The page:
The T-ed hose with a black plastic hose is the return from the doseur. Always the first port of call to test on a 1. generation hydropneumatic Citroen. It will have a "rather high" i.e. not allowable flow/dripple rate first off when car is parked engine stopped, with a fast rear sink.
With engine running and fast tick interval, there will be a constant flow in this return if the doseur is the cause for leaks.

Next test is always the front struts & rear cylinders seepage leakback hose, the one nearest to the RHS headlamp. There will be flow here at any rate if the front struts or cylinders are leaking past their seals.

If these 2 tests checks out good its more than likely that a fast tick rate is caused by a flat accumulator - or the more sophisticated problems : like the PR non-return valve ball bearing needing a reseating or the FDV goosing up.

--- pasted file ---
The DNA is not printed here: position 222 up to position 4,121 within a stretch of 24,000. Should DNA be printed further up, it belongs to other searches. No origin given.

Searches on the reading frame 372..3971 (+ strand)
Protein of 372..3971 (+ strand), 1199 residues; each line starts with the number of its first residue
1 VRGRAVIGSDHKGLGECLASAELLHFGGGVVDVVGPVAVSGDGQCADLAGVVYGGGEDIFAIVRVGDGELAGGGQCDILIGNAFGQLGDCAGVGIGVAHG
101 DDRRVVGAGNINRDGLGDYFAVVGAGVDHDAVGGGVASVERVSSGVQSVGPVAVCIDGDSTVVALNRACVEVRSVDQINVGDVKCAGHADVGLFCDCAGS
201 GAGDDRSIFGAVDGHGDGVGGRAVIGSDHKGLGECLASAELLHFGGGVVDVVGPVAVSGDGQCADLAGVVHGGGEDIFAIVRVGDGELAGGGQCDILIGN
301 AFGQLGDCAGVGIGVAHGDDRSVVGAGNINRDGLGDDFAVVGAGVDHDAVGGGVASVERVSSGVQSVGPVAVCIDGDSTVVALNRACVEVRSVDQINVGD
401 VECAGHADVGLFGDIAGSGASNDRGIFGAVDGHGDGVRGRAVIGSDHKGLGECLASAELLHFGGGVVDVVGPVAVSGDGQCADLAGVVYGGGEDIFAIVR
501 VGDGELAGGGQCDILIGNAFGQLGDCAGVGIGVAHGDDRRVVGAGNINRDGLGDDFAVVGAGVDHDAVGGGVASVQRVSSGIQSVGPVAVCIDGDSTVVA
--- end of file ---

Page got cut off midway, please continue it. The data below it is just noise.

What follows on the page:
You can also set the suspension to low before the engine is stopped. This has the effect that both HC's are closed off for any pressure feed to the suspension, thus leaving the source circuit fully charged only feeding the front brakes.
This is the test described by Tom counting the number of pedal pushes before the PR cuts in with its tick.

Thats all there is to it really.
C U / Anders - '90red16riBreak - '91GrisDolment16meteor - Project'88red19trsBreak
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Re: A follow up re tick time

Post by Vanny »

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tom
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Post by tom »

PM sent.

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Post by Vanny »

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Post by tom »

I can't be bothered to help any more. If you want to know, ask Vanny.